A brush with mortality launched Dr. Gaetano Scuderi’s career as a biotech entrepreneur.
Scuderi was a prosperous orthopedic surgeon when he wrecked his motorcycle in Miami-Dade County in 2001. As he merged onto Interstate 95 on his Ducati, Scuderi saw a motorcycle escort for a funeral procession blocking his path by standing on the on-ramp.
“I could either hit him or lay the thing down,” Scuderi said. “I had no choice.”
The accident left the surgeon with two broken hands. Unable to operate for nearly seven years, Scuderi turned his attention to Cytonics, a Jupiter-based company that markets treatments for arthritis.
Scuderi sees a potential blockbuster in using a protein known as alpha-2-macroglobulin, or A2M, to stop the progress of arthritis. Cytonics injects A2M, which occurs naturally in the blood, into a deteriorating knee to stop inflammation and neutralize the chemicals that break down joints.
“We can completely stop arthritis,” Scuderi said. “Everyone is going to be getting A2M therapy. It’s an anti-aging therapy for your joints.”
For now, though, Cytonics’ treatment isn’t reimbursed by insurance, making it a cash-only product.
“Only rich people have access to it, which bums me out,” Scuderi said.
Scuderi, 53, said he grew up poor in New York, a background that gives him empathy for patients who can’t afford the latest medical advances.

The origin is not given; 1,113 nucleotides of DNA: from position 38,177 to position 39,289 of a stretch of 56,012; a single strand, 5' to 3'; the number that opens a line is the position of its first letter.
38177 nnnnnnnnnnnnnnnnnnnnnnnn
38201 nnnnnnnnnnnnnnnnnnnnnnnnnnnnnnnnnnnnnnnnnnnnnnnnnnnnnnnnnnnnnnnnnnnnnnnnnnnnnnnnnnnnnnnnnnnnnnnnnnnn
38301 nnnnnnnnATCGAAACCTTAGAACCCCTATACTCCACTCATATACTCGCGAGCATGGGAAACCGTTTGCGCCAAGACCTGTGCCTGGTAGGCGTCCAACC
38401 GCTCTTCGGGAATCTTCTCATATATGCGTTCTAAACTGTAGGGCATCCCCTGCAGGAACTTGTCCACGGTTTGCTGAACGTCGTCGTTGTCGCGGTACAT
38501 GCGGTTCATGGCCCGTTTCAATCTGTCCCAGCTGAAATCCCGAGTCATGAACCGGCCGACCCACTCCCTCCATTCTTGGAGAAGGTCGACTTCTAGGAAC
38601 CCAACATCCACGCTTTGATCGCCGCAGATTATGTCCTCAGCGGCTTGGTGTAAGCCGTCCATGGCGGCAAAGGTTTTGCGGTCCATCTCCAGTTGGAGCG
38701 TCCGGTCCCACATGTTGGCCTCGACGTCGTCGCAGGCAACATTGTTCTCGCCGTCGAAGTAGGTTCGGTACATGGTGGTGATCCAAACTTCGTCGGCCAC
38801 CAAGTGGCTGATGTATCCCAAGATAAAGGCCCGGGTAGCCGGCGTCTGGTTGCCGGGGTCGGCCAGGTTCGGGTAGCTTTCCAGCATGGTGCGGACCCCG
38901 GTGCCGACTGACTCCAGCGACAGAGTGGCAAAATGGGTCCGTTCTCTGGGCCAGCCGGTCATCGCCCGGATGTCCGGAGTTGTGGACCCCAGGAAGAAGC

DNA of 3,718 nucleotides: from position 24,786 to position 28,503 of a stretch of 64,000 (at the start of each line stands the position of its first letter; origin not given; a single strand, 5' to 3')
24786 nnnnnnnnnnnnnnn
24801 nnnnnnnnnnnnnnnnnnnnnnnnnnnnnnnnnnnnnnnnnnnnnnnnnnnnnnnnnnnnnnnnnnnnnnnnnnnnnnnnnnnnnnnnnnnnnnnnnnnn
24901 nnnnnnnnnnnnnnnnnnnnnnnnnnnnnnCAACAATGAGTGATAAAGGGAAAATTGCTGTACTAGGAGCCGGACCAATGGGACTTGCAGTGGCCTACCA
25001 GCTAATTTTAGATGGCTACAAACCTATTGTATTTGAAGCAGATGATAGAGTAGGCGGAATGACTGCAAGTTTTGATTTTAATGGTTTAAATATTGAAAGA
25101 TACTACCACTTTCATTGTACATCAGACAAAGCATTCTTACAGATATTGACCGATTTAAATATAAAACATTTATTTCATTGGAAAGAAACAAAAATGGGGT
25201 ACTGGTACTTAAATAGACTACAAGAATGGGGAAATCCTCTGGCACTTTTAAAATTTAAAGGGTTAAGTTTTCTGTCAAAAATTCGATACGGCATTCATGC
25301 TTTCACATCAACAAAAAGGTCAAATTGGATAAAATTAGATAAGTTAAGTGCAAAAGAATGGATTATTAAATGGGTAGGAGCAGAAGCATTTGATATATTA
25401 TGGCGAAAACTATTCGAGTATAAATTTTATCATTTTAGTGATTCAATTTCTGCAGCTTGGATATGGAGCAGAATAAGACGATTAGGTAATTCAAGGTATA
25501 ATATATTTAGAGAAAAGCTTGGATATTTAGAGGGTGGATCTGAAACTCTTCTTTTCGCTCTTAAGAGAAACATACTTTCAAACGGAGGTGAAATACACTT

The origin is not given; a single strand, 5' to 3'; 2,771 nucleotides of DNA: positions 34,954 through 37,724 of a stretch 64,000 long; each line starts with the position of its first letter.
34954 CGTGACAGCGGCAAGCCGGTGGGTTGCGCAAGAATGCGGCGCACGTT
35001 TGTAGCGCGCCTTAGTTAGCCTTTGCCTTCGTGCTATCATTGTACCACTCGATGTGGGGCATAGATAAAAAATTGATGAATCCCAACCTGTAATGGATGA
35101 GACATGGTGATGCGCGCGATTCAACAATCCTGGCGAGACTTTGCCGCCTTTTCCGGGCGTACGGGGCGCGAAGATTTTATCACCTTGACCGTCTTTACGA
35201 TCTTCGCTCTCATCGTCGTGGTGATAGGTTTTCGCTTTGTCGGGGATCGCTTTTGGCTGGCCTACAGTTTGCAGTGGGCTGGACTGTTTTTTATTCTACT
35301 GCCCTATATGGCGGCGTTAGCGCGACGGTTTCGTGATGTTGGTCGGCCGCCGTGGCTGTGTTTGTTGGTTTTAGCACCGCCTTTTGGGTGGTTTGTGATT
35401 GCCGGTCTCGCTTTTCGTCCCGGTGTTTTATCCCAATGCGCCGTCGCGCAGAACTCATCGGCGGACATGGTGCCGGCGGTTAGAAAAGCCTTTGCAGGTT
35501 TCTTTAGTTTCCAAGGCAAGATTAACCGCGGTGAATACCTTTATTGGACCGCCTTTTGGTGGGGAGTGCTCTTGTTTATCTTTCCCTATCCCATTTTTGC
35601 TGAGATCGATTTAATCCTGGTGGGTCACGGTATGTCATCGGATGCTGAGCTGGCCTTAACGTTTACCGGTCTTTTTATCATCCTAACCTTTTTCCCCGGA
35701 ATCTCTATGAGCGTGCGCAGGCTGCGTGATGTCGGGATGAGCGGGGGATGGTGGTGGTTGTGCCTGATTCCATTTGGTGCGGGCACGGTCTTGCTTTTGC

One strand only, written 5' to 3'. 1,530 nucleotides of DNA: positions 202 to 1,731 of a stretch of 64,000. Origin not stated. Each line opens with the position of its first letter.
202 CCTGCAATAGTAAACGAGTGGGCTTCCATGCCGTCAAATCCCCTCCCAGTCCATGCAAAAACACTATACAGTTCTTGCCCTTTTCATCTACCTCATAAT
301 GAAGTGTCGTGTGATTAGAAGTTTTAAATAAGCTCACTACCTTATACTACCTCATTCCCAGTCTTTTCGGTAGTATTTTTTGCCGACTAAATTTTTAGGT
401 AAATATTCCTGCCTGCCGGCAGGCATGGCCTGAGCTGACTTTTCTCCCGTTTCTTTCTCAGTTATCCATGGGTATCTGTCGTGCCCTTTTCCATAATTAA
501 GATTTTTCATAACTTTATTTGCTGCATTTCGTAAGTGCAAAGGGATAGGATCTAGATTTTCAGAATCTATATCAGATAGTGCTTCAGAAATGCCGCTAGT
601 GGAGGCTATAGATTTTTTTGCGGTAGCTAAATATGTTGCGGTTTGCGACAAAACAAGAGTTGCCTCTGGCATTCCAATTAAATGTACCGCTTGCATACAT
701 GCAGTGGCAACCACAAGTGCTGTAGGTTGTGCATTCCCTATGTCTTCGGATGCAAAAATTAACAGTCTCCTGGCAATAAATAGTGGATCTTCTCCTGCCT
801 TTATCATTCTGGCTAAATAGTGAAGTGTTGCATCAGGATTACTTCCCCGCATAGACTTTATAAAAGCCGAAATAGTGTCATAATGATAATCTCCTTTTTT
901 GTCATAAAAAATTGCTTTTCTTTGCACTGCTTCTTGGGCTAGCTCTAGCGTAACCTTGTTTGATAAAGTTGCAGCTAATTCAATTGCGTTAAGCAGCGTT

In an attempt to persuade insurers to cover A2m, Cytonics is investing $3 million in a double-blind study in human patients. If the biotech company wins FDA approval, demand for the product could explode, Scuderi said.
“This is going to be worth billions,” Scuderi said. “This is my lottery ticket.”
If Scuderi cashes in, the town of Jupiter will share in the riches. Cytonics gave a small stake to Jupiter in exchange for a $535,000 loan from the town’s biotech fund.
Scuderi already has cashed in on Cytonics once, selling the company for $11 million in a deal with DePuy Synthes. After DePuy Synthes was itself bought by Johnson & Johnson, Scuderi bought the company back.
While Scuderi’s three-employee company is based in Jupiter, he’s not sure he’ll be able to keep the company here if it succeeds.
“There’s not a lot of depth of good scientists,” Scuderi said.
During Scuderi’s medical leave from surgery, he spent time as a professor at the Stanford University School of Medicine — a stint that showed him he’d have access to more resources in Silicon Valley than in South Florida.
Meanwhile, Scuderi said he no longer rides his Ducati.
“My wife made me sell it,” Scuderi said.